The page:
Saturday, December 11th, 2004

Here are a couple of pictures taken in Nashville with my Sony DSC-P41 digital camera:


The Great Satan Possibility

Friday, December 10th, 2004

I was talking to my son, Morgan, this evening, who is a second generation hippie leftist, and he made a salient point. America may not be the great satan, but we have the power to be, if we so choose. And that is what many people in Europe, and even here in the U.S., and elsewhere, are freaked out about. We have the power, and we have a not completely unblemished record, e.g., Pinochet, Saddam Hussein, the fascists in Guatemala, and other scumbags that we supported in the “cold” war. So it is not utterly irrational to be somewhat paranoid about America’s current hyperpower hegemony.

Whether or not we are on the side of all that is good in Afghanistan and Iraq, the fact that we are in a position to be on whatever side we want and there is precious little anybody else in the world can do about it, is an occasion that must give pause to any thinking person in the world who is subject to America’s whims, which is basically everybody. I have a great faith in America’s history, destiny, and intentions, but I must admit that it is understandable that there are people in the world, perhaps most people in the world, who do not share that faith. America is a Christian nation, but it is also a religion of its own, the revolution, that is only beginning to play out, and all people everywhere have a stake, but not much say, in how we go about it.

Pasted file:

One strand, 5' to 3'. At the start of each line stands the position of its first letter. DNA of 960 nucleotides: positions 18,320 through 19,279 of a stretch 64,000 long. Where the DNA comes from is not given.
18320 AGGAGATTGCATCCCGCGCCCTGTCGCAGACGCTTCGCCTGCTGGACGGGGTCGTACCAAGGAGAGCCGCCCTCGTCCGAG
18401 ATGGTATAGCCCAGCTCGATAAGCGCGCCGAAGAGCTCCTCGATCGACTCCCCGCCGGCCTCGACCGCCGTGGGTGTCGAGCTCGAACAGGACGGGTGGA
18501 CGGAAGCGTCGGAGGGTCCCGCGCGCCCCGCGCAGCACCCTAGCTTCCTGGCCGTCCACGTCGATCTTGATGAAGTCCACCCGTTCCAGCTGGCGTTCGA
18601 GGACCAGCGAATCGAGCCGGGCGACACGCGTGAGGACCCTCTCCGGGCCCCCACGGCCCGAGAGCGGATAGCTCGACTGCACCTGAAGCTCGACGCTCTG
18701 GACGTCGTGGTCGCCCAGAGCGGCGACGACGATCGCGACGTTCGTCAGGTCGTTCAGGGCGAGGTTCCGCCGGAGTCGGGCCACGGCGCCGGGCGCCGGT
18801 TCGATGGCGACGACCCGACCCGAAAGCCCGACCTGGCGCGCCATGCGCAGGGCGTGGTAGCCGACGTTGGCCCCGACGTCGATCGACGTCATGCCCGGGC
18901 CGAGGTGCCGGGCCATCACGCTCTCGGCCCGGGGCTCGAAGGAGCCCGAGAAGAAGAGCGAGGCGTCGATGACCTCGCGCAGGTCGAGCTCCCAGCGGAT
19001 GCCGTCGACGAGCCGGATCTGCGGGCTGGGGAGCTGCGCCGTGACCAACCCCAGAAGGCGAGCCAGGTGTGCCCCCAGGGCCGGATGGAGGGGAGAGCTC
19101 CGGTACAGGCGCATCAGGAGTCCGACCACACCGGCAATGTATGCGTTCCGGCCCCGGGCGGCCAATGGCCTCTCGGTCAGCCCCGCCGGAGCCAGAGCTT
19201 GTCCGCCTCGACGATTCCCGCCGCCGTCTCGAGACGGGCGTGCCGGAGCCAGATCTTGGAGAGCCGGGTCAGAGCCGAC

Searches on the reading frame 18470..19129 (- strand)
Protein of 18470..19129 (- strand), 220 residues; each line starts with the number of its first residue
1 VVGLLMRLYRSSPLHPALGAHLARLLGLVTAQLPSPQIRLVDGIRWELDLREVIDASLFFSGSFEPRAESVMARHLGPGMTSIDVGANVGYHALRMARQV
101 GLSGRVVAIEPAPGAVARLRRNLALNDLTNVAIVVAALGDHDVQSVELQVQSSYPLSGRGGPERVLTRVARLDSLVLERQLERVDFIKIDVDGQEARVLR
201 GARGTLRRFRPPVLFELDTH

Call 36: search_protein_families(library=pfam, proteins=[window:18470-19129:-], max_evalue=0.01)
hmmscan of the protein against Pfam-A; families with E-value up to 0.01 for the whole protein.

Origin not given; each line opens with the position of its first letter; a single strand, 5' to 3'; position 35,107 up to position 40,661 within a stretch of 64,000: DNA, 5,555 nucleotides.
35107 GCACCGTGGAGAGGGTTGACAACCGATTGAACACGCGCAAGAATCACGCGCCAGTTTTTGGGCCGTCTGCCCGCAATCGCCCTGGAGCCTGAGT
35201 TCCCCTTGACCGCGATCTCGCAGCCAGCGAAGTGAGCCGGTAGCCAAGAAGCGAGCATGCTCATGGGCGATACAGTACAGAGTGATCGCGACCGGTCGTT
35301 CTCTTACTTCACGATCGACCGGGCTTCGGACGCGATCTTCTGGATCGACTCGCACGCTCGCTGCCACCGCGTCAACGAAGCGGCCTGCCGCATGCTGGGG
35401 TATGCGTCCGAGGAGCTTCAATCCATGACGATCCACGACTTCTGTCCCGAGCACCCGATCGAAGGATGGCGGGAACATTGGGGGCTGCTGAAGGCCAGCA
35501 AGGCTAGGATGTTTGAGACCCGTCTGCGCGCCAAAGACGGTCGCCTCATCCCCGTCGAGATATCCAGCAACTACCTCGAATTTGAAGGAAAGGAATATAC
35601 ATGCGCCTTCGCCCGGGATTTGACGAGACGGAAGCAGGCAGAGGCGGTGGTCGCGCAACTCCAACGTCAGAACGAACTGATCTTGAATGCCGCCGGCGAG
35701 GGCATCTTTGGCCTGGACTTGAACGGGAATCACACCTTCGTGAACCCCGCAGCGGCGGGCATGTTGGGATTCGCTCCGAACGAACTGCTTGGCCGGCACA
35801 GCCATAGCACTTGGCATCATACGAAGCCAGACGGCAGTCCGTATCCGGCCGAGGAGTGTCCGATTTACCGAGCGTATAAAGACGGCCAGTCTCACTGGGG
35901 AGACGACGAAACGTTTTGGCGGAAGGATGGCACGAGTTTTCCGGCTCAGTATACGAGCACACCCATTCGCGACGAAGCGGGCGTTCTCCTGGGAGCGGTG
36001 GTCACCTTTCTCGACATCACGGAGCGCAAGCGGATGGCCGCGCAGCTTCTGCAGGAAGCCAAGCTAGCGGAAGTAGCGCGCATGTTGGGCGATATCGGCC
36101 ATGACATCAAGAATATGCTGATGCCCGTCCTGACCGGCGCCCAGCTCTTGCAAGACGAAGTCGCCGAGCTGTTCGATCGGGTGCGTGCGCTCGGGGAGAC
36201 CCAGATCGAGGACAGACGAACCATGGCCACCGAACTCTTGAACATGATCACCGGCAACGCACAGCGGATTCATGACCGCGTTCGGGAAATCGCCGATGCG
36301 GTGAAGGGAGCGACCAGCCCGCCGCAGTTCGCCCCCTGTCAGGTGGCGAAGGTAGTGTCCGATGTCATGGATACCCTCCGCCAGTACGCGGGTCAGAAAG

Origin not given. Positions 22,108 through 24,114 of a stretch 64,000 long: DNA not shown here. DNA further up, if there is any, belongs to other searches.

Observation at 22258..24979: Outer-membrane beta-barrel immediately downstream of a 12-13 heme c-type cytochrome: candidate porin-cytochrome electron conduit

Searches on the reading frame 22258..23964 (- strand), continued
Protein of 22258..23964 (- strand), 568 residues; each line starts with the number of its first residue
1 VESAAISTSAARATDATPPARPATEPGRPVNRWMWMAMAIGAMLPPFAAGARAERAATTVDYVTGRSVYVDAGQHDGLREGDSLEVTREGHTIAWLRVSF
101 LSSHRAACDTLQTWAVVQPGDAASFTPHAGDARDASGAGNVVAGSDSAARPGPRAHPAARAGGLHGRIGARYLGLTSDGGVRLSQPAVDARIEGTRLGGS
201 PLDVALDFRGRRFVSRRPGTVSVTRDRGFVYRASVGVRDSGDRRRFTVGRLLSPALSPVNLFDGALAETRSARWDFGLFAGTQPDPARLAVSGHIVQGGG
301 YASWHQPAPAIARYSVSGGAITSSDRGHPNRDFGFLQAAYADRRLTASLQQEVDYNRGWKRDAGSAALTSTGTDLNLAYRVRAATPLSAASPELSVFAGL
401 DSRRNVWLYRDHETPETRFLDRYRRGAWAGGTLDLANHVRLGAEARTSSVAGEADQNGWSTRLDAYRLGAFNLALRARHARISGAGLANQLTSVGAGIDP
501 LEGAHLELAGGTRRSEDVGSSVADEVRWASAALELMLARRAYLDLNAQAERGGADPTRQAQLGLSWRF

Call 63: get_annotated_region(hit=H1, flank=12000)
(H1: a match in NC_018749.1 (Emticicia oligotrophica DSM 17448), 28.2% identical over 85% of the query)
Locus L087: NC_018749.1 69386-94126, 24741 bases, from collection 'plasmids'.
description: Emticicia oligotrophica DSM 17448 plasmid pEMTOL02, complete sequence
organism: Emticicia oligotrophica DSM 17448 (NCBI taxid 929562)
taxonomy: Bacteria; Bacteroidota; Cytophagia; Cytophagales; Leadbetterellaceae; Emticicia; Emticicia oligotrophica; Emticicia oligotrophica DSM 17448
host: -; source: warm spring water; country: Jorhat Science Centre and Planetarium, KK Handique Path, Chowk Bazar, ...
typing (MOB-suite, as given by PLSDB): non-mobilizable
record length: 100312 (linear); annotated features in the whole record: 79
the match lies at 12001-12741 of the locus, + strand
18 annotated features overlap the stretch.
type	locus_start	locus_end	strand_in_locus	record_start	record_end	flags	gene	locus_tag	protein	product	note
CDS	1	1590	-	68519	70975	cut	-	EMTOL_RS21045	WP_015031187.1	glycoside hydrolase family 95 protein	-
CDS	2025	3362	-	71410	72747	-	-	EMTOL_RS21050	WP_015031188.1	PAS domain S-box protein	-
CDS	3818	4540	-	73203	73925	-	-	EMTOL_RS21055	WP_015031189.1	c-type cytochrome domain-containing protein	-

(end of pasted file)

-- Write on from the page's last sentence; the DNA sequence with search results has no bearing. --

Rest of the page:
So, while we can’t ever surrender to corrupt bureaucracies like the U.N and the government of France, we do need to develop a foreign policy style that does its best to alleviate the inevitable fear that our overwhelming power engenders. And we must constantly guard against the hubris that comes with such power. This is where the liberal voice has a role, to which I sincerely hope they, we, are able to rise.

none dare call it, expanded

Wednesday, December 1st, 2004

I’ve expanded the previous post into a longer essay, which has been featured, with minor editing, on

If Abraham Lincoln were president today, there’s a good chance that the doors would be shut at the New York Times and CBS, and Michael Moore, Ted Kennedy, Al Gore, and even John Kerry would be rotting in jail. I’m not saying that would be a good thing. I’m just saying that the line between what is and is not treason in the U.S. has moved a considerable distance in the last 142 years.

In 1862 Lincoln suspended habeas corpus, on his own authority, as a means of dealing with the “Peace Democrats”, better known as copperheads. The copperheads were advocating letting the Confederacy go its own way, rather than going to war. They were actively interfering with enlistments in the Union army. Many of them were congressmen and other elected officials. Secretary of War Edwin Stanton decreed that anyone “engaged, by act, speech, or writing, in discouraging volunteer enlistments, or in any way giving aid and comfort to the enemy, or in any other disloyal practice against the United States” was subject to arrest and trial “before a military commission.” Some 13,000 people were arrested and held without charges as a result of Lincoln and Stanton’s edicts, and prosecuted by military tribunals instead of civil courts. Historians have generally considered this to be somewhat of a blot on Lincoln’s otherwise exemplary record, and that may be so. On the other hand, had the Peace Democrats prevailed, there would be no United States of America, with all that that implies.